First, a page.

Cannot Access Some HTTPS Sites with Internet Explorer
When attempting to connect to a particular site via HTTPS, Internet Explorer may report “This page can't be displayed. Turn on TLS 1.0, TLS 1.1 and TLS 1.2 in Advanced settings and try connecting to https://<site> again.”
However, other sites display via HTTPS correctly.
In the first instance, go to Tools → Internet Options → Advanced and check that TLS is enabled:
Otherwise, this problem may occur if Internet Explorer and the site in question cannot negotiate a cipher they both agree to use.
To check the ciphers offered by the site, go to https://www.ssllabs.com/ssltest/index.html and enter the URL.
When the test is completed, scroll down to Configuration. Listed under Cipher Suites are all those the server supports. Ideally, a site will offer 5-10 ciphers, and none of them should be labelled as “Insecure” or “Weak”. If all of the ciphers are weak, the browser may refuse to use them by default.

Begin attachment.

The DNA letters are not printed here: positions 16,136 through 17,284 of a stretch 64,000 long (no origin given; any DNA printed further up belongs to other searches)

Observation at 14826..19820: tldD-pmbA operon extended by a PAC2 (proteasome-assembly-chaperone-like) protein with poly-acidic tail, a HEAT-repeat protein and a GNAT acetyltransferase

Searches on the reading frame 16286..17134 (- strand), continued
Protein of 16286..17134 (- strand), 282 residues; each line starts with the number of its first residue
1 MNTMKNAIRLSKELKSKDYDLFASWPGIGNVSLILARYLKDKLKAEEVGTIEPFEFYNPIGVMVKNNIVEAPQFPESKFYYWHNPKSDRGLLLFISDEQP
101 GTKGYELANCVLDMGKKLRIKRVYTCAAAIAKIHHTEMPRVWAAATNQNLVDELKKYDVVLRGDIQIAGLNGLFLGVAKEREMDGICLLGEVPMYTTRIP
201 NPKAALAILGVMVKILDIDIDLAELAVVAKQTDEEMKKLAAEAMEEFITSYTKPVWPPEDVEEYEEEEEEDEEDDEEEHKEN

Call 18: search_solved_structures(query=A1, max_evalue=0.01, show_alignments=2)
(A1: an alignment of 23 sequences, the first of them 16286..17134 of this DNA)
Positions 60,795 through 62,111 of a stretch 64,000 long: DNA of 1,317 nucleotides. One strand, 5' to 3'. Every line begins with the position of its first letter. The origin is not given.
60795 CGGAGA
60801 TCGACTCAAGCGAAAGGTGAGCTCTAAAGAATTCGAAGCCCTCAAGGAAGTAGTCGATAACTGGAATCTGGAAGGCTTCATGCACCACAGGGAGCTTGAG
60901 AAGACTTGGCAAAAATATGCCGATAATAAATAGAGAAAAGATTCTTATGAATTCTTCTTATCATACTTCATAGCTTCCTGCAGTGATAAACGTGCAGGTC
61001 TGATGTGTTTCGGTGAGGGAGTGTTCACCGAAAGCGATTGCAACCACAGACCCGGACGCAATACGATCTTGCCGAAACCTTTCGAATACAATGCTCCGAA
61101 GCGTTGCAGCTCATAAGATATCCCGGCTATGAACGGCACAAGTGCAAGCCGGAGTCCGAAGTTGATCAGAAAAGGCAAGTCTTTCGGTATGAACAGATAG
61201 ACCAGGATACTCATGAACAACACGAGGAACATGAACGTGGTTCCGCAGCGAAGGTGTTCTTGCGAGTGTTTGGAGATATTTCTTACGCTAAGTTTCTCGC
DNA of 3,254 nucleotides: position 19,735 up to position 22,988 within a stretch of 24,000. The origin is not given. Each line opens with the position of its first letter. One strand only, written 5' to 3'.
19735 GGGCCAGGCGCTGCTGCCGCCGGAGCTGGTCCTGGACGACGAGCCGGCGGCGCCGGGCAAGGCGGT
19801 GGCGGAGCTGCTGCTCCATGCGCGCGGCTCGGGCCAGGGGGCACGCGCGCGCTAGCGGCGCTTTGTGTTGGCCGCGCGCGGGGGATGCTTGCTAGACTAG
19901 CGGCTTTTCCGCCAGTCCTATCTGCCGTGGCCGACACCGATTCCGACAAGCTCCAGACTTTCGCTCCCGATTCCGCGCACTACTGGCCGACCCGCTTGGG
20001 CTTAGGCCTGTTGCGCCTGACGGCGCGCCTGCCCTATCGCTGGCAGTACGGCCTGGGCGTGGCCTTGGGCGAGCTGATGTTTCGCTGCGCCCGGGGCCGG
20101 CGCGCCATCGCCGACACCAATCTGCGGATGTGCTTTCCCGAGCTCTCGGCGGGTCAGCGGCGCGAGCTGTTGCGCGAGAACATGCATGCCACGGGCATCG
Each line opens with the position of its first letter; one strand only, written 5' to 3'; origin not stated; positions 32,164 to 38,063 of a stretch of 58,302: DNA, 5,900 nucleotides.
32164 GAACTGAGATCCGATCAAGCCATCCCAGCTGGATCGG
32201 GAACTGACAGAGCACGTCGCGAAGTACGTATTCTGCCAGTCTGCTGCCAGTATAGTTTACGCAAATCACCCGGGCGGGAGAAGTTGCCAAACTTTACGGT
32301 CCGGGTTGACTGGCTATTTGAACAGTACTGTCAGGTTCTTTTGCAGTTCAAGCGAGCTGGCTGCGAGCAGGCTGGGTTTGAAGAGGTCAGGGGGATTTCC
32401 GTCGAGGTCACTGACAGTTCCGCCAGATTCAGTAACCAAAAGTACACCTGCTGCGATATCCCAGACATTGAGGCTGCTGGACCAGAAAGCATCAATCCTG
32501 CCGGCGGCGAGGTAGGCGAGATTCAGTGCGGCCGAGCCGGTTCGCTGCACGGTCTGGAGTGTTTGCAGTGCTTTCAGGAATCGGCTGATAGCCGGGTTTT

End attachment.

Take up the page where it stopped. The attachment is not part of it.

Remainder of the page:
Next, test what your browser is capable of: https://www.ssllabs.com/ssltest/viewMyClient.html
Another reason for the blocking of weak ciphers is if your system has been configured with best-practices encryption hardening, whereby weak ciphers are disallowed. In this situation your system administrator will need to assess whether to revert the encryption stack to the default or add the required cipher to the allowed list.
If the site only supports SSL 3.0, this must be enabled in Internet Options as above in addition to enabling SSL 3.0 Fallback:
reg add "HKCU\Software\Microsoft\Windows\CurrentVersion\Internet Settings" /v EnableSSL3Fallback /t REG_DWORD /d 3 /f
(Latter versions of Internet Explorer block SSL 3.0 by default.) It is recommended that SSL 3.0 Fallback only be enabled temporarily for troubleshooting purposes as keeping it enabled may expose the browser to some man-in-the-middle attacks against low-end encryption.
Alternatively, use a different browser. Internet Explorer uses Windows' internal encryption library, which is where the hardening takes place. Other browsers do not use this code, although they also block certain low-end ciphers.